I want to use the extraordinary victory of the Toronto Raptors this past summer as a cautionary tale to managers — and employees, for that matter. Every workplace, for a time, may seem stable. Teams are in place, the players are known and everyone has their assigned tasks. When those teams gel it can create amazing results, as it did against the Golden State Warriors.
Sometimes, after those tasks are done, players disperse and we are forced to play with new teammates. It’s not easy, and it starts processes from scratch, but it can be done. Our job and your job, is to embrace change. Change is the only constant, said the Greek philosopher Heraclitus of Ephesus.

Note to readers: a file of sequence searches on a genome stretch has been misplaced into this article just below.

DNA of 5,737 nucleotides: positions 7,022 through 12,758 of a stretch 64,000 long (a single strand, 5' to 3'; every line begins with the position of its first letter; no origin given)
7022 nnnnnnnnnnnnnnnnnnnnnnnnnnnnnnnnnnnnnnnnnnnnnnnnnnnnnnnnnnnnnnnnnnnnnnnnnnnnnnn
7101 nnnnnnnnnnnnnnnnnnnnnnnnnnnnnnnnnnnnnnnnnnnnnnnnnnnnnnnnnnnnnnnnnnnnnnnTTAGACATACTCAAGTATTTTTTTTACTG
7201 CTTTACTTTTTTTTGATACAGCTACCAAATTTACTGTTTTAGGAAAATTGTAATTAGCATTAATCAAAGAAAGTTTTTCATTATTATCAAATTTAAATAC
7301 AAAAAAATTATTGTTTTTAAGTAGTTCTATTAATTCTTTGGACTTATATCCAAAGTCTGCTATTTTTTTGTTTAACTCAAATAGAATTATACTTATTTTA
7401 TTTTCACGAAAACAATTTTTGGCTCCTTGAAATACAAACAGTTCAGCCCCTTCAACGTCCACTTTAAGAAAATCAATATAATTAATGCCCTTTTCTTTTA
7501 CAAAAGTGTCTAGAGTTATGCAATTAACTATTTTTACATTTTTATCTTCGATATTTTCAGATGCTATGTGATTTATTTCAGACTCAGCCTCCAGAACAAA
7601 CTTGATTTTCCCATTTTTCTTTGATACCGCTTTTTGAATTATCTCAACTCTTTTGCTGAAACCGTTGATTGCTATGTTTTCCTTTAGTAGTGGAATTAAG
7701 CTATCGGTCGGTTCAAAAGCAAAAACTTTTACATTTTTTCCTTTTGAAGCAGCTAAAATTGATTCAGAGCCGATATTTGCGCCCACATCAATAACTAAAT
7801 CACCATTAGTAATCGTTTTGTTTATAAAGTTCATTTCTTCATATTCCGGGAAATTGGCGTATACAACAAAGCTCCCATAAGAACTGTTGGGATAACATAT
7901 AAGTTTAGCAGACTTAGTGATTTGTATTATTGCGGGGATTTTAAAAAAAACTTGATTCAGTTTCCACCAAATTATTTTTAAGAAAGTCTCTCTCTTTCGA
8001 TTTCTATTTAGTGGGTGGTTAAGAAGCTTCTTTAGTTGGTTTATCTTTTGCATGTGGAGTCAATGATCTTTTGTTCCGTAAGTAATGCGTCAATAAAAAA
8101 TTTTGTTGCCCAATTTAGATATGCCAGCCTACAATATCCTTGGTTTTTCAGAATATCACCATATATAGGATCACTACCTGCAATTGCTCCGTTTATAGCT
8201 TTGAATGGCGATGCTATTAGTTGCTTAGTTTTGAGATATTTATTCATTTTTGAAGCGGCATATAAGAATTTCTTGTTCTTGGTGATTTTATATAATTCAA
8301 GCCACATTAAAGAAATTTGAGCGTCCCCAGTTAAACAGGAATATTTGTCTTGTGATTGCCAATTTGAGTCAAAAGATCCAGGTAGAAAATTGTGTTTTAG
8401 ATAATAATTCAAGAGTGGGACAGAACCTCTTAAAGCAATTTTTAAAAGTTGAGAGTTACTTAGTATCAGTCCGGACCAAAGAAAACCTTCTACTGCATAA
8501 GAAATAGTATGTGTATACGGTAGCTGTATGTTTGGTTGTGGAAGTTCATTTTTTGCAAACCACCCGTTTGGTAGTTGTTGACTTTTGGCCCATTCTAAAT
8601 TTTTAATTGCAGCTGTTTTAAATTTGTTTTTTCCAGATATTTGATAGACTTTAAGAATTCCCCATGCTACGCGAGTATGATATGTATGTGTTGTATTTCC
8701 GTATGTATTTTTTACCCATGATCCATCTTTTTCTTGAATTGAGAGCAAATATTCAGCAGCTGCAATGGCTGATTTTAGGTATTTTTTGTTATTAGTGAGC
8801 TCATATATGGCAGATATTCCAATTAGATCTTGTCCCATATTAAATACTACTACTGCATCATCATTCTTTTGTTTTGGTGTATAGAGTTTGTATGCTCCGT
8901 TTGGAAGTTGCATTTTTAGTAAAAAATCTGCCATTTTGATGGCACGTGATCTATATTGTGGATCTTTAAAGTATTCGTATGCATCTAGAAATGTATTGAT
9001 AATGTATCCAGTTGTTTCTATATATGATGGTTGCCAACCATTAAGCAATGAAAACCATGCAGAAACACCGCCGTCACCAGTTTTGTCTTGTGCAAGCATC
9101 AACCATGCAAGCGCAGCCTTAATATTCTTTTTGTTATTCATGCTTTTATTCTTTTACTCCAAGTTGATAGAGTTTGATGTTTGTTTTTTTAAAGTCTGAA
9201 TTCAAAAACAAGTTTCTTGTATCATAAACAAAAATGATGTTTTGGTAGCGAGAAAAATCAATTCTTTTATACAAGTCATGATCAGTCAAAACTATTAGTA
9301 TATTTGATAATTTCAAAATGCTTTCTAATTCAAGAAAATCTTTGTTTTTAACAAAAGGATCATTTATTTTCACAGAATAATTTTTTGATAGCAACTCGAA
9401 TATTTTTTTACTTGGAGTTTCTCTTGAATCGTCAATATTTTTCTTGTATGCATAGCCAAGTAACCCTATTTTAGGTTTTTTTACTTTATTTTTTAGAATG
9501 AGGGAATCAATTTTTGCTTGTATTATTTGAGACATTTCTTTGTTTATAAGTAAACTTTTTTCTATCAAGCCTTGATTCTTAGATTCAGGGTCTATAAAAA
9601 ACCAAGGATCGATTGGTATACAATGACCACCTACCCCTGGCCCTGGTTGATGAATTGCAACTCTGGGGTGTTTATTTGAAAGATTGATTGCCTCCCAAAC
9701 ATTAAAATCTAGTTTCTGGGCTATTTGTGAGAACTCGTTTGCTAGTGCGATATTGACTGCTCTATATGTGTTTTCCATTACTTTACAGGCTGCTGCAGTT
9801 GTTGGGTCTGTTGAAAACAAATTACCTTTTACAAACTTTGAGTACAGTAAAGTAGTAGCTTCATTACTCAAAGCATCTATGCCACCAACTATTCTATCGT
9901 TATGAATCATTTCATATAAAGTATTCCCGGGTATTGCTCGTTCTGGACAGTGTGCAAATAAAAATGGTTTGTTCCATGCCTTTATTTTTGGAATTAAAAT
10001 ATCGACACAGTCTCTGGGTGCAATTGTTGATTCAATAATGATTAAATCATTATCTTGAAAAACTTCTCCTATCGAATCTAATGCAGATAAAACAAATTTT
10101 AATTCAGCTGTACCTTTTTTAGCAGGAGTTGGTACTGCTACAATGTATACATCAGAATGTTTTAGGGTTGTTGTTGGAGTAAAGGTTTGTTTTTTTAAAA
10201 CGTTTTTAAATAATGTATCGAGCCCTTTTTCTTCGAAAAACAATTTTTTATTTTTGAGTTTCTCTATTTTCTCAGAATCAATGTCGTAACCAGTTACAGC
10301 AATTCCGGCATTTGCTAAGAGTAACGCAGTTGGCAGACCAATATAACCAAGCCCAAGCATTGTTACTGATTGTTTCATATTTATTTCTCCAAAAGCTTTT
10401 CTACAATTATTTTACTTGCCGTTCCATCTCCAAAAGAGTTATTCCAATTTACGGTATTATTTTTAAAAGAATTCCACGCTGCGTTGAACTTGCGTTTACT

Leaders need to learn not only the business but also the strengths, weaknesses and expectations of employees and colleagues. You will be grappling with a new situation and trying to understand the tasks and problems while assessing the organization and its requirements. Because you are learning, you may find yourself making decisions slowly and laboriously, focusing on short-range issues. When unmanaged, these transitions can result in role ambiguity, reduced communication and jockeying for position. Failure to recognize and deal with the complexities of a transition can lead to lower performance for an entire work group.
With fall in our sights it’s time to re-evaluate, shake up the teams a little, and embrace the change and challenges of the new cycle. Whether it is a situation that needs immediate attention or one that can allow for some time, put your employees first, and remember it’s better to over-communicate than under-communicate. It won’t be easy, and you may even get push-back, but who knows, that new team may just eke out another victory.